James P. Mayer, Claimant-appellant, v. Jesse Brown, Secretary of Veterans Affairs, Respondent-appellee, 56 F.3d 80 (Fed. Cir. 1995)

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U.S. Court of Appeals for the Federal Circuit - 56 F.3d 80 (Fed. Cir. 1995)

May 8, 1995


Before ARCHER, Chief Judge, FRIEDMAN, Senior Circuit Judge, and BRYSON, Circuit Judge.

ON MOTION

ORDER

BRYSON, Circuit Judge.


The Secretary of Veterans Affairs moves (1) to waive the requirements of Fed. Cir. R. 27(e), (2) for summary affirmance of the Court of Veterans Appeals' judgment dismissing James P. Mayer's appeal for lack of jurisdiction, and (3) for dismissal of Mayer's appeal. Mayer submits a proposed judgment form that we treat as an opposition.

The Board of Veterans Appeals granted Mayer a 20 percent disability rating. Mayer appealed to the Court of Veterans Appeals. The Court of Veterans Appeals remanded the case to the Board and entered judgment.

On March 4, 1994, the Board remanded the case to the regional office. On March 14, 1994, Mayer appealed the Board's remand order to the Court of Veterans Appeals. The Court of Veterans Appeals dismissed Mayer's appeal on September 22, 1994. The Court of Veterans Appeals stated that the Board's March 4, 1994 remand order was not a final, appealable Board decision and thus the Court of Veterans Appeals was without jurisdiction. See 38 U.S.C. §§ 7266(a) (" [i]n order to obtain review by the Court of Veterans Appeals of a final decision of the Board of Veterans' Appeals, a person adversely affected by that action must file a notice of appeal with the Court" (emphasis added)); 38 U.S.C. § 7252(a) (" [t]he Court of Veterans Appeals shall have exclusive jurisdiction to review decisions of the Board of Veterans' Appeals"); 38 C.F.R. Sec. 20.1100(b) (" [a] remand is in the nature of a preliminary order and does not constitute a final decision of the Board" (emphasis added)). On September 30, 1994, Mayer appealed to this court.

Under 38 U.S.C. § 7292, this court may review only challenges to the validity or interpretation of a statute or regulation, or to the interpretation of a constitutional provision, that the Court of Veterans Appeals relied on in its decision. If an appeal to this court from the Court of Veterans Appeals does not challenge the validity or interpretation of a statute or regulation, or the interpretation of a constitutional provision, Sec. 7292(d) requires this court to dismiss the appeal. That section states that this Court "may not review (A) a challenge to a factual determination, or (B) a challenge to a law or regulation as applied to the facts of a particular case."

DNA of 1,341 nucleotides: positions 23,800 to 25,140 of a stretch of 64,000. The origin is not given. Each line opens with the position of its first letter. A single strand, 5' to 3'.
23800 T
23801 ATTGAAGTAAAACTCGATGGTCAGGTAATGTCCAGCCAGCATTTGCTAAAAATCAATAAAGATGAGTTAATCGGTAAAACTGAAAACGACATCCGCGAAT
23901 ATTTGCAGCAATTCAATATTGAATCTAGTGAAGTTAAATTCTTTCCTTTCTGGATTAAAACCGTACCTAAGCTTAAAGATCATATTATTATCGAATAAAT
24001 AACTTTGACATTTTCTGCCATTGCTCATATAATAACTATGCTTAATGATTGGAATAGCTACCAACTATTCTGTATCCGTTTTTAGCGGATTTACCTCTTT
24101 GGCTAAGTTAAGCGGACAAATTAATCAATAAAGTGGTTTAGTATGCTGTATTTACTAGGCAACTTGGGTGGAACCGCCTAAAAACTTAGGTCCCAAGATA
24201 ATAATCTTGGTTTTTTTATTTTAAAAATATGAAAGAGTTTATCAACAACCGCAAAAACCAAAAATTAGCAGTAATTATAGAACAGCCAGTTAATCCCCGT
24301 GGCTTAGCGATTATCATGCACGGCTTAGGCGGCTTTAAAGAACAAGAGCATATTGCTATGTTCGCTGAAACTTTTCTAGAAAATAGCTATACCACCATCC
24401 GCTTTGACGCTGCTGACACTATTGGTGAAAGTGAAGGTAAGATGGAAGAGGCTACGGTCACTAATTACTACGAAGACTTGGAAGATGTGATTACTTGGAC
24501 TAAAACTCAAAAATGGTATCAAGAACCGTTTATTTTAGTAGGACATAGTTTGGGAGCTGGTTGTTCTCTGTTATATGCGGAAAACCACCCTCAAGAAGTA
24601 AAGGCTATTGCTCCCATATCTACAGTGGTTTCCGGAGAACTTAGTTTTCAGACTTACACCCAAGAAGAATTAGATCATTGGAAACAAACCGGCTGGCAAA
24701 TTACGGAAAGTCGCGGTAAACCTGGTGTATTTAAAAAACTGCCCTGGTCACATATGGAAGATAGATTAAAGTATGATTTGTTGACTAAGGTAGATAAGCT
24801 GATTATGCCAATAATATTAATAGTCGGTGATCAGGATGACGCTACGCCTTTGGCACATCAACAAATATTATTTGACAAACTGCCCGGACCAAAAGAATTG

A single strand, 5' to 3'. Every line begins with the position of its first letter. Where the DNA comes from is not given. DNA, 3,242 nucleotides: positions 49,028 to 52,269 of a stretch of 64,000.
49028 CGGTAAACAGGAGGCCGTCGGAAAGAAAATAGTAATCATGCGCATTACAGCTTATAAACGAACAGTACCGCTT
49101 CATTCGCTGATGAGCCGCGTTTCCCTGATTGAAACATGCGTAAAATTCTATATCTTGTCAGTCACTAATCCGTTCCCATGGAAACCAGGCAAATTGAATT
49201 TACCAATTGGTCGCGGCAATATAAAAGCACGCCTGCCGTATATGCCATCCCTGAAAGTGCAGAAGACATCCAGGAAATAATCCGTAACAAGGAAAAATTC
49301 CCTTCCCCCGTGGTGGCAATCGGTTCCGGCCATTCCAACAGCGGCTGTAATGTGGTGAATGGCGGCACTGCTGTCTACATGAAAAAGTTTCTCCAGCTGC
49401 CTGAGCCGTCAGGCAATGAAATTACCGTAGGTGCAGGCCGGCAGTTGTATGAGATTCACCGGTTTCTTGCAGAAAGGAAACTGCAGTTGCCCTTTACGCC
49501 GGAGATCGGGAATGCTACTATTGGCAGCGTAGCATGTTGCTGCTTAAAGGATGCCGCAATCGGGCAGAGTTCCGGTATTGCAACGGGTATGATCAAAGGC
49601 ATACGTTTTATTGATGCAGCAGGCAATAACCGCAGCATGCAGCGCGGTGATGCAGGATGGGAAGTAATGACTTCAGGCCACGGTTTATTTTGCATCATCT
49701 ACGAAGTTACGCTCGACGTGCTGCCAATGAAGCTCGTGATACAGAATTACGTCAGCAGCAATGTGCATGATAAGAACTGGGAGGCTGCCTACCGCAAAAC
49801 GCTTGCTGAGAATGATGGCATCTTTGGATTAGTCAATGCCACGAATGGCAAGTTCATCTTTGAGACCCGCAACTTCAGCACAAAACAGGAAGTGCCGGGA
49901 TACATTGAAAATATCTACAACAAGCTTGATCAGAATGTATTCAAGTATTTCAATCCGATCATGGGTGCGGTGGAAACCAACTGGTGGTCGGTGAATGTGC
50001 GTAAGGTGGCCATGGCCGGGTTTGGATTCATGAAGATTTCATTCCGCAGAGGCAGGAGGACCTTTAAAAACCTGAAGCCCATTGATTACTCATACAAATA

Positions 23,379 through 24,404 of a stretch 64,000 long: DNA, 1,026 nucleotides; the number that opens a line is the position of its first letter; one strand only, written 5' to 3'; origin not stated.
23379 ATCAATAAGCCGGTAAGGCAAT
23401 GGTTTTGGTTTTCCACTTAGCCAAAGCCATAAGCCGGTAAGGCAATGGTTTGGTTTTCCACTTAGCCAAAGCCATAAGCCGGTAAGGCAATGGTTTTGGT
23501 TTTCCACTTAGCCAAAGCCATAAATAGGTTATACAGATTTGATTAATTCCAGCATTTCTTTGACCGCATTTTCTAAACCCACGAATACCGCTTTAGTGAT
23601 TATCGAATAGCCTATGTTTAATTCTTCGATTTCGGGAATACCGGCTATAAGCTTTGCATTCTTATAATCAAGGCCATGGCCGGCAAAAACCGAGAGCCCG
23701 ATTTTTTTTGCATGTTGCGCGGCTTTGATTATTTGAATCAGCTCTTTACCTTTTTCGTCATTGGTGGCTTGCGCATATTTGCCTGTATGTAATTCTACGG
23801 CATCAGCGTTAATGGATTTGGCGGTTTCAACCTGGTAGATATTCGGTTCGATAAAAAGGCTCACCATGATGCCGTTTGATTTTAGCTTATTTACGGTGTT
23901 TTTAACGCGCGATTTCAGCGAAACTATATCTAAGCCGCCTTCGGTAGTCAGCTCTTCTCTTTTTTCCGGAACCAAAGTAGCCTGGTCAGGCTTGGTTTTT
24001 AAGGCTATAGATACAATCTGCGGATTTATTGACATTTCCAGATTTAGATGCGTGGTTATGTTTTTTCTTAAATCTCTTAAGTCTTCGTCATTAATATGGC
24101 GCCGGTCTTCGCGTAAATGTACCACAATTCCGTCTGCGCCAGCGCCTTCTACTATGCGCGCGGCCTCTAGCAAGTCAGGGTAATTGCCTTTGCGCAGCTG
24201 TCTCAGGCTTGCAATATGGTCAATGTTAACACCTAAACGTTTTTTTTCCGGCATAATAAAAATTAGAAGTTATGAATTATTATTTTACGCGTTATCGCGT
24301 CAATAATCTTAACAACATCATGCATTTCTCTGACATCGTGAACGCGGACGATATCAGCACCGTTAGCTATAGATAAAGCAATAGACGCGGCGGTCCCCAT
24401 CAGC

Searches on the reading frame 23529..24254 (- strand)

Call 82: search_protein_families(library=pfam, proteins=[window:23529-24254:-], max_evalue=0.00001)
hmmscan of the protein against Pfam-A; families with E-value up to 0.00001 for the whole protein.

In his informal brief, Mayer does not address the Court of Veterans Appeals' jurisdiction over the Board's remand order. Mayer's arguments concern his injuries or disabilities. Those issues are not before this court. Because the Court of Veterans Appeals applied a statute and regulation to the facts of Mayer's case, this court has no jurisdiction to review its decision and this appeal must be dismissed. See Livingston v. Derwinski, 959 F.2d 224, 225-26 (Fed. Cir. 1992). To the extent that Mayer seeks review of other decisions, we agree with the Secretary that this court does not have jurisdiction to review those decisions.* 

Accordingly,

IT IS ORDERED THAT:

(1) The Secretary's motion to waive the requirements of Fed. Cir. R. 27(e) is granted.

(2) The Secretary's motion to dismiss is granted.

(3) The Secretary's alternative motion for summary affirmance is denied.

(4) Each side shall bear its own costs.

 *

In his informal brief and opposition, Mayer argues that this court should review other decisions, including those of the Court of Veterans Appeals, a district court, the United States Court of Appeals for the Third Circuit, and a previous decision of this court. In this case, Mayer appealed from the Court of Veterans Appeals' dismissal and the other cases are not before us